Howard County’s government operates a school system, a police department with about 500 sworn officers, a fire department, a water and sewer system, a landfill and six branch libraries that have the highest per-capita circulation rate in the state.
The county raises money principally from property and income taxes, and employs about 3,300 people in government services, public safety, facilities and community services. More than 52 percent of the county budget of nearly $1.1 billion this fiscal year will pay for the county’s public schools, which are overseen by the seven elected members of the Howard County Board of Education. The school system employs about 8,412 people and serves approximately 57,000 students.
County Executive Allan H. Kittleman and members on the five-seat County Council were elected in 2014 for four-year terms. This year’s elections for county offices will culminate Nov. 6.
The Columbia Association (CA) resembles a local government, private organization, recreation business and civic organization rolled into one. It’s a private, nonprofit community service corporation with a board of directors elected by the residents of Columbia’s 10 villages. Supported by two major revenue sources — an annual “tax” paid by Columbians and fees charged for its programs and services — CA operates a broad scope of facilities such as parks, pathways, pools, tennis courts, fitness clubs, golf courses and more than 3,600 acres of open space.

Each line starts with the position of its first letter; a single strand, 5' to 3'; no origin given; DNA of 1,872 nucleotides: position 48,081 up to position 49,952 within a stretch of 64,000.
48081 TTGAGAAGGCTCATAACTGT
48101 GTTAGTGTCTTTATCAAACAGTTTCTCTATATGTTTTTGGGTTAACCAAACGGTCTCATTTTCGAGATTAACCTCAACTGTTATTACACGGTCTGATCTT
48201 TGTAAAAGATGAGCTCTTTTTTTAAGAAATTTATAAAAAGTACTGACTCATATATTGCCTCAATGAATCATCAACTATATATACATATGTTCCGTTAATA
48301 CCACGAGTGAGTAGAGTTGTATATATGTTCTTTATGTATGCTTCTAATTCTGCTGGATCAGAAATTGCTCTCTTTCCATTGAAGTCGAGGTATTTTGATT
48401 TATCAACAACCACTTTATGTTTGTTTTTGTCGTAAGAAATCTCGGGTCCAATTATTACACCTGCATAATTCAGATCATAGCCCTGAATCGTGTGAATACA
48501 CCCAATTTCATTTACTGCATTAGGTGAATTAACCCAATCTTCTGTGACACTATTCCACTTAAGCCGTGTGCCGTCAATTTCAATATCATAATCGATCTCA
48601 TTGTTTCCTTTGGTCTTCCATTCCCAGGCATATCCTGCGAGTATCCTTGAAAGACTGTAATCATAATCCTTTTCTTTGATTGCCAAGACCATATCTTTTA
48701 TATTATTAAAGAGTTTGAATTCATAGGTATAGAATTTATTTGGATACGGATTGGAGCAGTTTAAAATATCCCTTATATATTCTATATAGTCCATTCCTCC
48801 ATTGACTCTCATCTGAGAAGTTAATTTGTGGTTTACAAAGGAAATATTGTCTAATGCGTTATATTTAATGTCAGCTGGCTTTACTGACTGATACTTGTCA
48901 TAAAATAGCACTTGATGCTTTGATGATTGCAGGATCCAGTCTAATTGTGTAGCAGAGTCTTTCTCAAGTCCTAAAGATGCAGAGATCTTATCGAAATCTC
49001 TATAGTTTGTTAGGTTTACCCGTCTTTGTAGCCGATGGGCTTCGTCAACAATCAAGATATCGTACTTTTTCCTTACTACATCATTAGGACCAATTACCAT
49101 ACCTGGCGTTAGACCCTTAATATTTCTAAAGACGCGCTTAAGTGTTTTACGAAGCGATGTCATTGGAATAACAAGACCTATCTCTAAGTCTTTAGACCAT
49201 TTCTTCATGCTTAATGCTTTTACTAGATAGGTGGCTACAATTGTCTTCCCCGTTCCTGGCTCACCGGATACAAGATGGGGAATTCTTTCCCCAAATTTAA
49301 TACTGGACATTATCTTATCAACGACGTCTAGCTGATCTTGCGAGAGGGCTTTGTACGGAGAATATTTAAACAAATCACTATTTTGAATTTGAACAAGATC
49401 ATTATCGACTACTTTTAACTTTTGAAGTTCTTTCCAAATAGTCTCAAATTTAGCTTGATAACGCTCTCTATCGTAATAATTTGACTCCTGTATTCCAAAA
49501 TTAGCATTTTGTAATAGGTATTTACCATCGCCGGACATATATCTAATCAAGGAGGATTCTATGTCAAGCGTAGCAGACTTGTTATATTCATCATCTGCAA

CA’s system of governance also filters down to the neighborhood level. Each Columbia village has its own community association and resident-elected village board, which represents residents on neighborhood issues and CA policies and procedures.
From the time the readers’ poll launches in August to the issue’s delivery in December, businesses, nonprofits and readers alike are abuzz in anticipation of who might take home the coveted Best of Howard County title.